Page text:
Former Nickelodeon producer Dan Schneider sues makers of Quiet on Set for defamation: ‘Hit job’

Former Nickelodeon producer Dan Schneider filed a defamation lawsuit on Wednesday against the makers of Quiet On Set: The Dark Side Of Kids TV.

The iCarly creator claims the documentary falsely implies he sexually abused child actors from his shows. Nickelodeon has hired or worked with several people accused of sex abuse or pedophilia.

“‘Quiet on Set’s’ portrayal of Schneider is a hit job,” Schneider’s lawsuit reads. “While it is indisputable that two bona fide child sexual abusers worked on Nickelodeon shows, it is likewise indisputable that Schneider had no knowledge of their abuse, was not complicit in the abuse, condemned the abuse once it was discovered and, critically, was not a child sexual abuser himself.”

The lawsuit names Warner Bros. Discovery, Sony Pictures Television, and Maxine Productions as defendants.

The documentary in question suggests the shows Schneider produced repeatedly put young women in situations with sexual implications.

A spokesperson for Schneider previously explained that everything on the shows run by the longtime Nickelodeon producer “was carefully scrutinized by dozens of involved adults, and approved by the network,” and that if there were any scenes or outfits that were deemed inappropriate, they would have been “flagged and blocked,” according to the Hollywood Reporter.

The four-part series additionally portrays him as emotionally abusive toward those on set. It includes direct allegations of sexual harassment and gender discrimination from women who worked on his show All That.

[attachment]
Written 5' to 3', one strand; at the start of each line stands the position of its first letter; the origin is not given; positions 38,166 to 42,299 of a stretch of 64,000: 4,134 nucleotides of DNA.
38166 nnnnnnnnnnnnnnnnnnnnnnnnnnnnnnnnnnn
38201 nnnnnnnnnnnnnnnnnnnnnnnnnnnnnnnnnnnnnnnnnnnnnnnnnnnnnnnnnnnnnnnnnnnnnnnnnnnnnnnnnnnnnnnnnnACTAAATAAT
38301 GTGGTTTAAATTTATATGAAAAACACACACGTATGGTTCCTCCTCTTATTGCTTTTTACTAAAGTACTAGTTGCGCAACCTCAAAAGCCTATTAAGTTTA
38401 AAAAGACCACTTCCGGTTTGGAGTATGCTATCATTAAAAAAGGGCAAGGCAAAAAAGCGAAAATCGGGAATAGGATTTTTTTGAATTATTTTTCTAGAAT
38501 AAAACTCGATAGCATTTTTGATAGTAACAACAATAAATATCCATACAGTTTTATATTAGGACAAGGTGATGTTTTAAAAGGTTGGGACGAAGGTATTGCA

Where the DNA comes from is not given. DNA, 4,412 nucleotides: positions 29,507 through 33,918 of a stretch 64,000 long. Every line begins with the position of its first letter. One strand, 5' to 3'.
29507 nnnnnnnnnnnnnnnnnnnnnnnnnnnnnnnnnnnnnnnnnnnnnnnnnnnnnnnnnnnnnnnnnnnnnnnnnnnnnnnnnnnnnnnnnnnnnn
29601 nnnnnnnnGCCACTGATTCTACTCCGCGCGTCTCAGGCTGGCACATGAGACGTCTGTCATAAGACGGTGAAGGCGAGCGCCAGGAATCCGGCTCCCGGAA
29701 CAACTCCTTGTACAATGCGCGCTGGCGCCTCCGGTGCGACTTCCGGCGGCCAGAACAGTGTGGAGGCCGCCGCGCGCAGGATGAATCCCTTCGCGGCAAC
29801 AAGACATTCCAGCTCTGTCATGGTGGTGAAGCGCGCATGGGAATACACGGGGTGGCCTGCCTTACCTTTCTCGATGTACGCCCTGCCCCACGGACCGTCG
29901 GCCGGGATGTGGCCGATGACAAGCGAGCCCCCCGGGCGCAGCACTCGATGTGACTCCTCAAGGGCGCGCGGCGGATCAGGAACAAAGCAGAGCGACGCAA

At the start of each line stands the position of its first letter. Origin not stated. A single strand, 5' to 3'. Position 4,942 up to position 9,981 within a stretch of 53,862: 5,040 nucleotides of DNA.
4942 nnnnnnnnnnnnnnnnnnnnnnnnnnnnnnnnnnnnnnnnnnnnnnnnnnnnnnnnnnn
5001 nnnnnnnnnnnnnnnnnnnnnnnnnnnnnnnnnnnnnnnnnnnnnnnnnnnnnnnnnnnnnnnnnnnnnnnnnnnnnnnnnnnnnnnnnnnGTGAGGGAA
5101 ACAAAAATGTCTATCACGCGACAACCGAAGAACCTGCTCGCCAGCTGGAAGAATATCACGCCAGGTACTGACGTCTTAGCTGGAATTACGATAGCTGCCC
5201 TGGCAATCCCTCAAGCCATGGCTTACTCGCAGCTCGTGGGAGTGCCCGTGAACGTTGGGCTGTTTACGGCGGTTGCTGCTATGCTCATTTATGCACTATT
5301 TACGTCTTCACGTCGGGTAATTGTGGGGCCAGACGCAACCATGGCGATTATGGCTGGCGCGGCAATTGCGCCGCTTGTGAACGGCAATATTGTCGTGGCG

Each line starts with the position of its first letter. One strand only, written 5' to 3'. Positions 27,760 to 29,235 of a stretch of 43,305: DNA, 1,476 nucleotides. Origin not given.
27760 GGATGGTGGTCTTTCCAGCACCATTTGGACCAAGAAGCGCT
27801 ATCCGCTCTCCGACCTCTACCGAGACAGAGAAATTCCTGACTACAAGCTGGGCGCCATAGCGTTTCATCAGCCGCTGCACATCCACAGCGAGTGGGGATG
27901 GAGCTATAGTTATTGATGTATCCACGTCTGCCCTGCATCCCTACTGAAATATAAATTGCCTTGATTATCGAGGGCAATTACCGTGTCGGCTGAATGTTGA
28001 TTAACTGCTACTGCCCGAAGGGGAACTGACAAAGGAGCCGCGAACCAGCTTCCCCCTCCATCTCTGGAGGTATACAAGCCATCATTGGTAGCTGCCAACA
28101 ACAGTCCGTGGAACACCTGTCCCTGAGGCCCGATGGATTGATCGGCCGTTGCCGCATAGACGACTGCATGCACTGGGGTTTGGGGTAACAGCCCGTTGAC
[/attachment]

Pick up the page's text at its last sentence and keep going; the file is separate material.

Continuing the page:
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The female All That writers claim he displayed pornography on his computer in front of them and asked for massages, joking that cooperation would lead to their sketches making the show. Schneider denied these allegations.

Schneider previously apologized for “past behaviors, some of which are embarrassing and that I regret” shortly after the release of Quiet on Set but did not admit to sexual abuse.

In a statement sent to the Washington Examiner, Schneider said the docuseries “highlighted mistakes I made and poor judgment I exhibited during my time at Nickelodeon … There is no doubt that I was sometimes a bad leader.” Schneider said he is “sincerely apologetic and regretful for that behavior, and I will continue to take accountability for it.

“However, after seeing Quiet on Set and its Trailer, and the reactions to them, I sadly have no choice but to take legal action against the people behind it,” he continued. “In their successful attempt to mislead viewers and increase ratings, they went beyond reporting the truth and falsely implied that I was involved in or facilitated horrific crimes for which actual child predators have been prosecuted and convicted.”


“I have no objection to anyone highlighting my failures as a boss, but it is wrong to mislead millions of people to the false conclusion that I was in any way involved in heinous acts like those committed by child predators,” Schneider added. “I owe it to myself, my family, and the many wonderful people involved in making these shows to set the record straight.”

The Washington Examiner reached out to Nickelodeon for comment.

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